Description
Properly analyzed, the collective mythological and religious writings of humanity reveal that around 1500 BC, a comet swept perilously close to Earth, triggering widespread natural disasters and threatening the destruction of all life before settling into solar orbit as Venus, our nearest planetary neighbor.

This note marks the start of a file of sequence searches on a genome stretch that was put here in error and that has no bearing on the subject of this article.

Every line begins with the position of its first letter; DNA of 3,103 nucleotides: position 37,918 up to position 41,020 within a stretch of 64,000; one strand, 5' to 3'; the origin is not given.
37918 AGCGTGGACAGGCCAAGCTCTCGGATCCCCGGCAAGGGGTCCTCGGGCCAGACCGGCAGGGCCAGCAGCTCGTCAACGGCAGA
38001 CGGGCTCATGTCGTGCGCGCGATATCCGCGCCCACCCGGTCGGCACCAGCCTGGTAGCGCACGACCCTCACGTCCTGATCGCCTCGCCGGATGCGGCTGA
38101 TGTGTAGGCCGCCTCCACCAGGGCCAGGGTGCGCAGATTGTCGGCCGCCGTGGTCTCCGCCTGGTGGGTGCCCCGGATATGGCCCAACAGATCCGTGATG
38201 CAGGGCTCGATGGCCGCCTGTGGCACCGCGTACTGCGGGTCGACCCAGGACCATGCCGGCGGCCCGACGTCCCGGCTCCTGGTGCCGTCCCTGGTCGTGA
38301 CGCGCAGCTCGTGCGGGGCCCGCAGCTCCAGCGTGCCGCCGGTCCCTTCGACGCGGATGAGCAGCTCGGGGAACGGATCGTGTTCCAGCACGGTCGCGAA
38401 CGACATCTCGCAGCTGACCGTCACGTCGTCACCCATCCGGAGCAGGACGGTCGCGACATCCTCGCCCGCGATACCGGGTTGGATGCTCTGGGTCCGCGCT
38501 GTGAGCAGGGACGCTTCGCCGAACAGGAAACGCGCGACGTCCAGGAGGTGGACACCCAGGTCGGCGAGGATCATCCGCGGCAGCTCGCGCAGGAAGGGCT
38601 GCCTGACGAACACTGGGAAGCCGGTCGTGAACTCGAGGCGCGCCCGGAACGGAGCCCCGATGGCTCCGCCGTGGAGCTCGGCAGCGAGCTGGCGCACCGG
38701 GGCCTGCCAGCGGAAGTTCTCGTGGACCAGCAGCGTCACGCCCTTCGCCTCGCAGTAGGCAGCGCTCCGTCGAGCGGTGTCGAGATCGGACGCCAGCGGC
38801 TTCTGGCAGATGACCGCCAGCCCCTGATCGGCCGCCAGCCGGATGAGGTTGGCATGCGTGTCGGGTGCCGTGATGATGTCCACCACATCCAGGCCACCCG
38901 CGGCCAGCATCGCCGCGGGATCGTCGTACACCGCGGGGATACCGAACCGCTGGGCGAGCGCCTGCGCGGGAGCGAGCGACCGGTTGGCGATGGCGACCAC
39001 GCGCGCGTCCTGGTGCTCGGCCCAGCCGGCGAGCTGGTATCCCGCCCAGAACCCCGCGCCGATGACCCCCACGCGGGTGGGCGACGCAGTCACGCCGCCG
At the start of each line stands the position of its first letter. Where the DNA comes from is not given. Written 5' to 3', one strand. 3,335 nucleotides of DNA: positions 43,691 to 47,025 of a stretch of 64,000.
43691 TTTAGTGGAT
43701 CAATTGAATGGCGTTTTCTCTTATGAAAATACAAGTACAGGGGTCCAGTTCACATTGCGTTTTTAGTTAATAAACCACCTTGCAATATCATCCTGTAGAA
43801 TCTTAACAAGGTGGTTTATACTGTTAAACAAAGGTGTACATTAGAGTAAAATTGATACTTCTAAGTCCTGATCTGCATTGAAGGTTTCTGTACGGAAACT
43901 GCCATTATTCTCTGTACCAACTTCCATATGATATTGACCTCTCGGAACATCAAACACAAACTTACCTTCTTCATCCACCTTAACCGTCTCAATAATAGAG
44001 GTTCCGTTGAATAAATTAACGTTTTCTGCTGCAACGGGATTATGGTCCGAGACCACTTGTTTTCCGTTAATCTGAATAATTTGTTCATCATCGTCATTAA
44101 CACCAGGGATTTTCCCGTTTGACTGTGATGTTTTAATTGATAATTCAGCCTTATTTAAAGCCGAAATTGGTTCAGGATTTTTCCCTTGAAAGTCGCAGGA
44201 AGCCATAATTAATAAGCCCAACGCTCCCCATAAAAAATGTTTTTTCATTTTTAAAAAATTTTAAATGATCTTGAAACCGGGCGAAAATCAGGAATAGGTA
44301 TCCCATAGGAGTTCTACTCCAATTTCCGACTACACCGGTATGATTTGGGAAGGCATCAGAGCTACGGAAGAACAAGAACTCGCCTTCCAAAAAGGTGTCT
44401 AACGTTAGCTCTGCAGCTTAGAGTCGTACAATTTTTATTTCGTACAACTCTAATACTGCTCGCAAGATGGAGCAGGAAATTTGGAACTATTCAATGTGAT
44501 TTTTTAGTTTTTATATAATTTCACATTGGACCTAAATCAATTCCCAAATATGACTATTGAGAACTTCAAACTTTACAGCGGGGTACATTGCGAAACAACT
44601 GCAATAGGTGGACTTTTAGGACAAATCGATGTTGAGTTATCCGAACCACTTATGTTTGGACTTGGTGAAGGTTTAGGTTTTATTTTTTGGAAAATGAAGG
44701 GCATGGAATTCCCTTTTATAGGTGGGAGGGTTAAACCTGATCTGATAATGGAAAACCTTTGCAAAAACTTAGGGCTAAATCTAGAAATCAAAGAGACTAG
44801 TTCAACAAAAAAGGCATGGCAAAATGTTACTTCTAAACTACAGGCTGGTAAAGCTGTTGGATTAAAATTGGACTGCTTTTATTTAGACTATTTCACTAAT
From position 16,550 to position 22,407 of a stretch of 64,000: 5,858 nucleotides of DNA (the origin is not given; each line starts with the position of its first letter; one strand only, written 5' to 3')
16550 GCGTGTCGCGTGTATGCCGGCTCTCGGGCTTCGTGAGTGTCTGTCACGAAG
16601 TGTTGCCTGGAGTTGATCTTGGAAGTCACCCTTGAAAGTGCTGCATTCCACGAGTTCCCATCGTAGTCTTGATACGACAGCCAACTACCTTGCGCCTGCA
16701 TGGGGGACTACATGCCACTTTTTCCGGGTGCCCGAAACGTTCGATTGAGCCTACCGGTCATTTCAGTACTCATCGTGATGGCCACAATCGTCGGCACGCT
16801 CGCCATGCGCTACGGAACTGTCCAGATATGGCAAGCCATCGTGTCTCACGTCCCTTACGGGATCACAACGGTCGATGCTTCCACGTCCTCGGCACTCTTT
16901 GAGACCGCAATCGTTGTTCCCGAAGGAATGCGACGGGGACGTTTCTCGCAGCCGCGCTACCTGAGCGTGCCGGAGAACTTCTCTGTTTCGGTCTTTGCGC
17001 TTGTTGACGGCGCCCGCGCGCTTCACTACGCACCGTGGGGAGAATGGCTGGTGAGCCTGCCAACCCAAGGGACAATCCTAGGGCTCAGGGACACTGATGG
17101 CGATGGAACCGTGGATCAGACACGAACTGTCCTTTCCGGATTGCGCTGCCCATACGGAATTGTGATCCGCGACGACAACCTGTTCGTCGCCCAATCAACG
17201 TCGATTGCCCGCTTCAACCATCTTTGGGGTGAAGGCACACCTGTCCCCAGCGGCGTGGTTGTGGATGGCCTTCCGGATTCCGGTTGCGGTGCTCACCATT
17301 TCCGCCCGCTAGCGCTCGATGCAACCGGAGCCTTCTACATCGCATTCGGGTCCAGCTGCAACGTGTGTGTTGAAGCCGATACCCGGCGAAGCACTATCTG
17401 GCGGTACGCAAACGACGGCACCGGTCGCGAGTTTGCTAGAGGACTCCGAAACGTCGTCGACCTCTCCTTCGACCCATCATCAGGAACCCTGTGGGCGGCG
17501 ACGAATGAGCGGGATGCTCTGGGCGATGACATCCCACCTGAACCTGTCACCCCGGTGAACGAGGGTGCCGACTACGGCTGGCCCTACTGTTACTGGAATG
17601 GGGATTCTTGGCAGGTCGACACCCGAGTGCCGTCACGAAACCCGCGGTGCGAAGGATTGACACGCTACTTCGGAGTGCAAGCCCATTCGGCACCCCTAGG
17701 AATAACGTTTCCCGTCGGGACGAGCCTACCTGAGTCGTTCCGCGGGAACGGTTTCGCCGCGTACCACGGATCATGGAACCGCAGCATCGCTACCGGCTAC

Sound implausible? Well, from 1950 until the late 1970s, a huge number of people begged to differ, as they devoured Immanuel Velikovsky’s major best-seller, Worlds in Collision, insisting that perhaps this polymathic thinker held the key to a new science and a new history. Scientists, on the other hand, assaulted Velikovsky’s book, his followers, and his press mercilessly from the get-go. In The Pseudoscience Wars, Michael D. Gordin resurrects the largely forgotten figure of Velikovsky and uses his strange career and surprisingly influential writings to explore the changing definitions of the line that separates legitimate scientific inquiry from what is deemed bunk, and to show how vital this question remains to us today. Drawing on a wealth of previously unpublished material from Velikovsky’s personal archives, Gordin presents a behind-the-scenes history of the writer’s career, from his initial burst of success through his growing influence on the counterculture, heated public battles with such luminaries as Carl Sagan, and eventual eclipse. Along the way, he offers fascinating glimpses into the histories and effects of other fringe doctrines, including creationism, Lysenkoism, parapsychology, and more—all of which have surprising connections to Velikovsky’s theories.